The first morning we woke up in the cottage was so bright and sunny. Here is something to know about the seagulls in Mousehole: they love a sunny day. The sun rises about an hour earlier right now than it does in Texas, so at 5:45 AM the seagulls were calling out their joy about the sun. Hitchcock’s The Birds were all I could think of!


Mousehole Seagulls are very regal. And very loud!

But that first morning was the very loudest; they settled down or I got more used to it. And our first morning in the cottage is when we enjoyed our first of Melanie’s scones. With The Pioneer Woman. YES she is here in Britain too!


It was very funny to be sitting in such an faraway place in a 300 year old house watching her!

We love our cottage. Even Kim allowed me to take her photo in the doorway!




Circles, circles, circles!

Lots of circles in Great Britain. On our train ride to Winchester, Kim studies this type of circle:


Roundabouts! They are scary if you aren’t used to your driver seat on the right side of the car. Your hands get a little tense in that 10 to 2 configuration!


But once you get used to driving on the left hand side of the road (FYI: “slow lane” is the left lane – passing lane is the right lane) . . .


it becomes easier and easier to remember to travel clockwise when you get to the roundabout. There are just so many roundabouts! As you get closer to a town it can be roundabout-after-roundabout!


But roundabouts mean there are very few red lights. That is cool – it is only when you are not sure which exit to take that you might have roundabout issues. Luckily they are well-marked!


Boy oh boy we have heard about traffic back-ups in Britain and we experienced some on our way to Cornwall. Notice the “Queues” sign!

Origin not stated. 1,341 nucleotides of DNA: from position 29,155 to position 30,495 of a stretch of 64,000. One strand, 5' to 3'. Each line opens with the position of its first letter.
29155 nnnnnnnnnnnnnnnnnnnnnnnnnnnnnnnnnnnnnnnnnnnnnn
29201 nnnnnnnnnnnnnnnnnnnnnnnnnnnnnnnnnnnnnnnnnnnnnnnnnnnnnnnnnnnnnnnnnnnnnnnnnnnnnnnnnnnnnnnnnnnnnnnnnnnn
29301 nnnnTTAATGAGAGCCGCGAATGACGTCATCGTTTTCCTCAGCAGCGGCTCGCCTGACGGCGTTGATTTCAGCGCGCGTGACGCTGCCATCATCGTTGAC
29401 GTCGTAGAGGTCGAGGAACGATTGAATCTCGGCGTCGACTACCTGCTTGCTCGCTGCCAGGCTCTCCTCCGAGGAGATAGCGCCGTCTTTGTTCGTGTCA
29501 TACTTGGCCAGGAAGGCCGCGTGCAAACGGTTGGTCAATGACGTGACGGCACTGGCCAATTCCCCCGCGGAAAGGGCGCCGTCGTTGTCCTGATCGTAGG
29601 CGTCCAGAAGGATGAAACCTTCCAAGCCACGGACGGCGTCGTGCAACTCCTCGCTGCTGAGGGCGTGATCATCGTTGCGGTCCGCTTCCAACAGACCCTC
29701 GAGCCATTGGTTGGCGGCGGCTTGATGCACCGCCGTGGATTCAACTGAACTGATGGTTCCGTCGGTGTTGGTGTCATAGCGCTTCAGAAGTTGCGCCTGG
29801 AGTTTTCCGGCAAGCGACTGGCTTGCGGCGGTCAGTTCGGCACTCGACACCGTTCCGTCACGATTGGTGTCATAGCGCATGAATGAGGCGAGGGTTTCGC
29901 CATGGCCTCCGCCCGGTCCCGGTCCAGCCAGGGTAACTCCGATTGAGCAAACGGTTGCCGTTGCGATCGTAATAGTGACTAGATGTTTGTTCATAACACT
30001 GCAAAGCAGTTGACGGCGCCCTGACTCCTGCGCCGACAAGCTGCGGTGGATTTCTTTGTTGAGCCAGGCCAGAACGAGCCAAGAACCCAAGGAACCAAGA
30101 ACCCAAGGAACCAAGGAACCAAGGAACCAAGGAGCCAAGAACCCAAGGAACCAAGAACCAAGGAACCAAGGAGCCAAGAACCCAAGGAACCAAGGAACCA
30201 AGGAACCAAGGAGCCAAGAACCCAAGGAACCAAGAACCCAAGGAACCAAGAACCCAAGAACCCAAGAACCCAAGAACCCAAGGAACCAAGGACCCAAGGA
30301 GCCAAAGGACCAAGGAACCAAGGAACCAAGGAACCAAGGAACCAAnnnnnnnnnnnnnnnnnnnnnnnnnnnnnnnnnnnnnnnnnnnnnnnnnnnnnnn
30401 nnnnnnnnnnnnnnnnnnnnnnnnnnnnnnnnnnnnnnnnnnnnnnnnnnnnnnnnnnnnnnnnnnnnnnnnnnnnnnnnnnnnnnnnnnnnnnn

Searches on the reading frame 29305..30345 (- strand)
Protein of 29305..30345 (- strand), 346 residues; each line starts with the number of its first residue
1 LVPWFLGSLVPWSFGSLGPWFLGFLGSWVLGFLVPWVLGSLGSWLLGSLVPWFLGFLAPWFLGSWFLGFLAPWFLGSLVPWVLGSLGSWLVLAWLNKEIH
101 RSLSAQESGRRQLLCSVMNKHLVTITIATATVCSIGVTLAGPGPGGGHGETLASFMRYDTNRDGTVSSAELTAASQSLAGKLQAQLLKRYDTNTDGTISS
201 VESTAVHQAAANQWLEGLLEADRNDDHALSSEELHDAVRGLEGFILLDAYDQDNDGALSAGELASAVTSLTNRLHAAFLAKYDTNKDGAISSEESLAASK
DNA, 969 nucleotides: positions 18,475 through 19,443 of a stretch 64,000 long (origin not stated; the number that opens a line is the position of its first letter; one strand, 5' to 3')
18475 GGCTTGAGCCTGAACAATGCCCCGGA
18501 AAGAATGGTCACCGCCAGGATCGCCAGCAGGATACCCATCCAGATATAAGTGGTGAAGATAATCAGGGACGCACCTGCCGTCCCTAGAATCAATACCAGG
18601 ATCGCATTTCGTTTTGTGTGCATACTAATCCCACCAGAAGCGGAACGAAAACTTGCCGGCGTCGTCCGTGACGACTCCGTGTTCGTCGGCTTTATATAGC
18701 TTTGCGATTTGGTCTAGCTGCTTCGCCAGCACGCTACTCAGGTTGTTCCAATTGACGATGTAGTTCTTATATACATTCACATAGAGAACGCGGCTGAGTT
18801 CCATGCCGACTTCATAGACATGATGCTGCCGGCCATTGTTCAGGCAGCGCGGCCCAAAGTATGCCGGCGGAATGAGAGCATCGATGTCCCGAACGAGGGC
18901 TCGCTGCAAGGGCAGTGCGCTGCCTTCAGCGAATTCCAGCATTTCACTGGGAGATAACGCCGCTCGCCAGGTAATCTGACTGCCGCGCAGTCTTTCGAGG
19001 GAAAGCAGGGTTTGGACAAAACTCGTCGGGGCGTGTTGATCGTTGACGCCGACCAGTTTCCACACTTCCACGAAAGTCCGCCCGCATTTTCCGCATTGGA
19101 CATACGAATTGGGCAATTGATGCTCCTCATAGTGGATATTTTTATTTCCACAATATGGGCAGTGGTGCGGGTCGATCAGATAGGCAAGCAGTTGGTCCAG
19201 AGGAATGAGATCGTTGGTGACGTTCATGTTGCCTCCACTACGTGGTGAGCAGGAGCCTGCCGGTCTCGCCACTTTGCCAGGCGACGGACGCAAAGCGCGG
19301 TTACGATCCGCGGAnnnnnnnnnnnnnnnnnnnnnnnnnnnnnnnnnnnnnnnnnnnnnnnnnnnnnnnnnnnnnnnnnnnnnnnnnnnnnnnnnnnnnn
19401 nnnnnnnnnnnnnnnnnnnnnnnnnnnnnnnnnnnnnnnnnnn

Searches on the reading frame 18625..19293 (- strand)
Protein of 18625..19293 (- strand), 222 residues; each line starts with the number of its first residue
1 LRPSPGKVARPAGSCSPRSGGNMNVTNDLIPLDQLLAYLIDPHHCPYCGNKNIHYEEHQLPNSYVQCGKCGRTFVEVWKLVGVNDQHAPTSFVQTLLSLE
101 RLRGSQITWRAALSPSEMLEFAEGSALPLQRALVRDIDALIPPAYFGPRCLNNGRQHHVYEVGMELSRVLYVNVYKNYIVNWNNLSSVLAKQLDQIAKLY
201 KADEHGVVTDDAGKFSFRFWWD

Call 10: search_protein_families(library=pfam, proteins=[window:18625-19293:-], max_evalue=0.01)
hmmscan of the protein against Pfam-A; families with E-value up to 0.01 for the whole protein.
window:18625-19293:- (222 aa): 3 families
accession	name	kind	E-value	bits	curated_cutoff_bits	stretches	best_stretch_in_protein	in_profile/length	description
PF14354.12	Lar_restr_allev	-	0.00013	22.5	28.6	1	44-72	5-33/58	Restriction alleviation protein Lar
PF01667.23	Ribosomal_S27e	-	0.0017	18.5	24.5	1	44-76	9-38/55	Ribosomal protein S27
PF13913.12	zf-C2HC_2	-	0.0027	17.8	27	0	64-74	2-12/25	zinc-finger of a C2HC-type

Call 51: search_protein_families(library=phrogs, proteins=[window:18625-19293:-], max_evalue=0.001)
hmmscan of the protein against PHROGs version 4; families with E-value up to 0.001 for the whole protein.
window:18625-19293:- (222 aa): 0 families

What is very funny is that the biggest back up was because of this . . .


You can see Stonehenge beautifully from the road! And everyone slows down to take a gander.


Please know that I am trying to take photos of KF on this trip but she is not accommodating! Here you can see her lovely hair (she keeps getting compliments) and her loosened fingers on the wheel as she looks at the amazing Stonehenge.


We went get a closer look at Stonehenge, starting at the very well done visitor center (with excellent shortbread, we might add).


You can see how Stonehenge developed over time into a holy site for early Britons.



They have found bones here so it was a burial site. But the hypothesis is that stone circles like this were places of worship. The smaller blue stones have come from as far away as Wales – how in the world did folks transport them over 4000 years ago?

And the stones still perfectly align with the spring and summer solstices, with the sun appearing perfectly in alignment with the stones even today. How in the world did folks figure that out over 4000 years ago?



Mysteries, mysteries, mysteries!


You ride a bus out to the site and experience the stone circle yourself.


Lots of people, lots of languages, lots of selfies at Stonehenge.


And check out the road we were just on, gazing up at Stonehenge!


You can only walk among the stones on a special tour which happens for a small group of people at 6:30 AM. That must be amazing!


But fast forward a few days later for the Pate sisters on the Penwith Peninsula in Cornwall – where there are so many Neolithic and Bronze age sites! Just a few miles from our cottage in Mousehole is the stone circle of The Merry Maidens.


You just pop over a stile (KF hair sighting!) and you are among the stones!



The circle is beautiful . . . and so is the countryside around it.


The Cornish story about these stone is that they are a circle of lovely girls who were frozen in place for dancing on the Sabbath.


But they are certainly of the same time period as Stonehenge, another ceremonial site for folks 4000 years ago. Circles, circles, circles . . .





On the Road

We woke up bright and early to take the train to get our car to drive to Cornwall. And we had some wonderful adventures on our way.

It started with the most beautiful cab ride to Waterloo Station to catch the train. Our cab driver was so sweet – piled our bags into the cab for us. Love his sign (hard to read!): Keep Calm I’ve Got the Knowledge.


London cab drivers have to take a very difficult and extensive test over “The Knowledge” of London to get their license. More about it here: They really are the most amazing professional drivers and can tell you anything you want to know!